On the fact that you're using a mobile phone to authenticate users, aside from all the issues that others have mentioned, you should have in mind that authentication usually involves:

  • something you know: usually a password (this is the easiest to implement)
  • something you have: usually a security device or your mobile phone
  • something you are: biometrics

The more steps you involve to the authentication process, the more secure your system is and the more user unfriendly your authentication process is.

Using one way to authenticate (single-factor authentication, SFA) is what most people go to, but it's considered very risky by today's standards. Two-factor authentication (2FA) tends to become more common, by using a password and a mobile phone as a second step. Multi-factor authentication (MFA) can employ more advanced methods, such as biometrics.

What you've done is that you've replaced the password authentication with a mobile phone ("something you know" with "something you have"). Although more difficult to break, it's still SFA.

Is it safe? It depends on what you're trying to protect and by whom. Is it for a game account? Yes, it's safe. Is it health records of a hospital? It's probably safe against the average health professional. But it's not safe against knowledgeable adversaries.

1

The security weaknesses with SMS are well documented (SS7 attacks, sim-swapping, compromised mobiles, etc), so whether or not this authentication system is "safe" depends on what you threat model is. If this application is used for online banking, the answer is probably "no"; if it's a browser-based game and you're just tracking high scores then the answer might be "yes".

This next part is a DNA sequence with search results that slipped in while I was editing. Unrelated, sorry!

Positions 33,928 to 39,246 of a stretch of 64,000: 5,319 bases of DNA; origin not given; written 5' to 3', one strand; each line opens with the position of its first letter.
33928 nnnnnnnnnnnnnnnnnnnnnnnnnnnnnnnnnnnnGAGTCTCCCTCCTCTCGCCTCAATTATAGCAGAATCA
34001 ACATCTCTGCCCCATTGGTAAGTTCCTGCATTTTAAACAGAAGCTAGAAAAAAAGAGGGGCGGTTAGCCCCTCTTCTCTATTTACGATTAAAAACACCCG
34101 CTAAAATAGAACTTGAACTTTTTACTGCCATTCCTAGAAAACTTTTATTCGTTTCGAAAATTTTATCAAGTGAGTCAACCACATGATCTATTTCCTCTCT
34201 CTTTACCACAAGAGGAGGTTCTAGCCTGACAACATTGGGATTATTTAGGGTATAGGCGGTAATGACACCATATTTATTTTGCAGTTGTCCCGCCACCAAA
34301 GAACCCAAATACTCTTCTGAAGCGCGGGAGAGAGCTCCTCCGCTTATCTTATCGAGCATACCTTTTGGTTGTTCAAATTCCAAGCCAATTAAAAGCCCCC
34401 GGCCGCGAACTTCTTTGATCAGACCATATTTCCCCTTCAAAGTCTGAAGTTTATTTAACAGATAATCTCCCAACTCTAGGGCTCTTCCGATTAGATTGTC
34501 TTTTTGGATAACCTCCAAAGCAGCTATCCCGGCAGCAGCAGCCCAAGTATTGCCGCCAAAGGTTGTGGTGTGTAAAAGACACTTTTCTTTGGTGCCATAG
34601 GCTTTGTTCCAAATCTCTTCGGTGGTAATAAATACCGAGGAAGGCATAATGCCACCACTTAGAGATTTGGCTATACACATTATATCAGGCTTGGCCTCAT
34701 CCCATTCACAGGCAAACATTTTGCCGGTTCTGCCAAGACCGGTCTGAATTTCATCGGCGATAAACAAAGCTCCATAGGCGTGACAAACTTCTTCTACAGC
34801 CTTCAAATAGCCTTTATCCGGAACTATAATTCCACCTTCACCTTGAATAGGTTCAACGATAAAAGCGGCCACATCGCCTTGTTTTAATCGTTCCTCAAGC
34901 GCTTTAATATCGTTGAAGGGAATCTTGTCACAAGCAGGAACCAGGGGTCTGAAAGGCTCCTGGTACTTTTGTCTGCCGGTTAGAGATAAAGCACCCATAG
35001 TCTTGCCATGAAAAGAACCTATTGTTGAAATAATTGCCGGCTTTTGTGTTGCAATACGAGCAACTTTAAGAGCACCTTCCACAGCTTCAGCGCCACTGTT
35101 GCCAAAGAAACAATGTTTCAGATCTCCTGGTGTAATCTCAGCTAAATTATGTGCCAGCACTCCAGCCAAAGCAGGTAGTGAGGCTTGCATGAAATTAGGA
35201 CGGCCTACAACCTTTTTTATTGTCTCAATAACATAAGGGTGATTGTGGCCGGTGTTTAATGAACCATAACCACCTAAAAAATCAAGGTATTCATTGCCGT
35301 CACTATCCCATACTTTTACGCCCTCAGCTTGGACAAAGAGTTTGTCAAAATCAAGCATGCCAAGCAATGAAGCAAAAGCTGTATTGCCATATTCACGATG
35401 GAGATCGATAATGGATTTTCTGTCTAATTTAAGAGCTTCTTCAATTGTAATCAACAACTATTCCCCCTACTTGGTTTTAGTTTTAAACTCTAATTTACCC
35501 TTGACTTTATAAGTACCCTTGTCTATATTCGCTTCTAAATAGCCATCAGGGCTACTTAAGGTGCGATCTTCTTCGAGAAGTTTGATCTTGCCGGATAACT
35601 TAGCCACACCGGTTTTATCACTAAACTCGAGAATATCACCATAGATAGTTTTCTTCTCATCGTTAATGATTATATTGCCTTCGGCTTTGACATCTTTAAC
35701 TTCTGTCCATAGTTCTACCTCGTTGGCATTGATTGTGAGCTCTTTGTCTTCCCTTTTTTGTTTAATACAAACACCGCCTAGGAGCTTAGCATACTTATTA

It's also worth considering that by using SMS for authentication, you're making your application inaccessible to anyone who doesn't have a mobile phone, and also making it so that if someone is unable to receive an SMS at that point in time (not got their phone with them, no signal, flat battery, etc) then they won't be able to login. Storing mobile phone numbers may also have GDPR implications.

2
  • 1
    An other con is that the phone number is the username... which means changing the phone number would break the authentication, so OP will have to implement some functionality to either "group" more than one phone number under the same user or to be able to modify the phone number while keeping the data. Regarding GDPR: I don't think there is any issue with storing the phone number if the only use is as (non-visible) username and to perform login, because this would fall under "necessary to make the service work". However OP won't be able to use those numbers for other purposes.
    – GACy20
    Oct 27, 2022 at 8:45
  • @GACy20 good point about changing numbers. On the GDPR side this law stack exchange post suggests that phone numbers on their own are personal data under GDPR. But IANAL, so I'm not going to give any opinion on this, other than that OP needs to think about whether they have GDPR concerns.
    – Gh0stFish
    Oct 27, 2022 at 9:16
1

I can see which of my friends (or enemies) is using your service by entering each phone number in turn and observing whether you offer an authentication code or display a registration screen.

For this reason, systems of the kind you are proposing usually say to the user, “If you are registered with us, we have just sent you an authentication code; if you aren’t, we haven’t.”

0

By using SMS for auth, you are opening yourself to many threats.

For example any user can spam signup on your page with random phone numbers, leading to mass SMS spam on behalf of your app. That will lead you to spend quite a lot on SMS API provider, and can potentially mark your account as spammer.

Also consider people without phone number, or international users whom cannot receive SMS or receive them with large delay. Or users travelling, but roaming disable, so they can't receive SMS. SMS channel itself is not considered secure for serious applications that require high security.

If you app does not deal with money, it is probably okay.

You must log in to answer this question.

Not the answer you're looking for? Browse other questions tagged .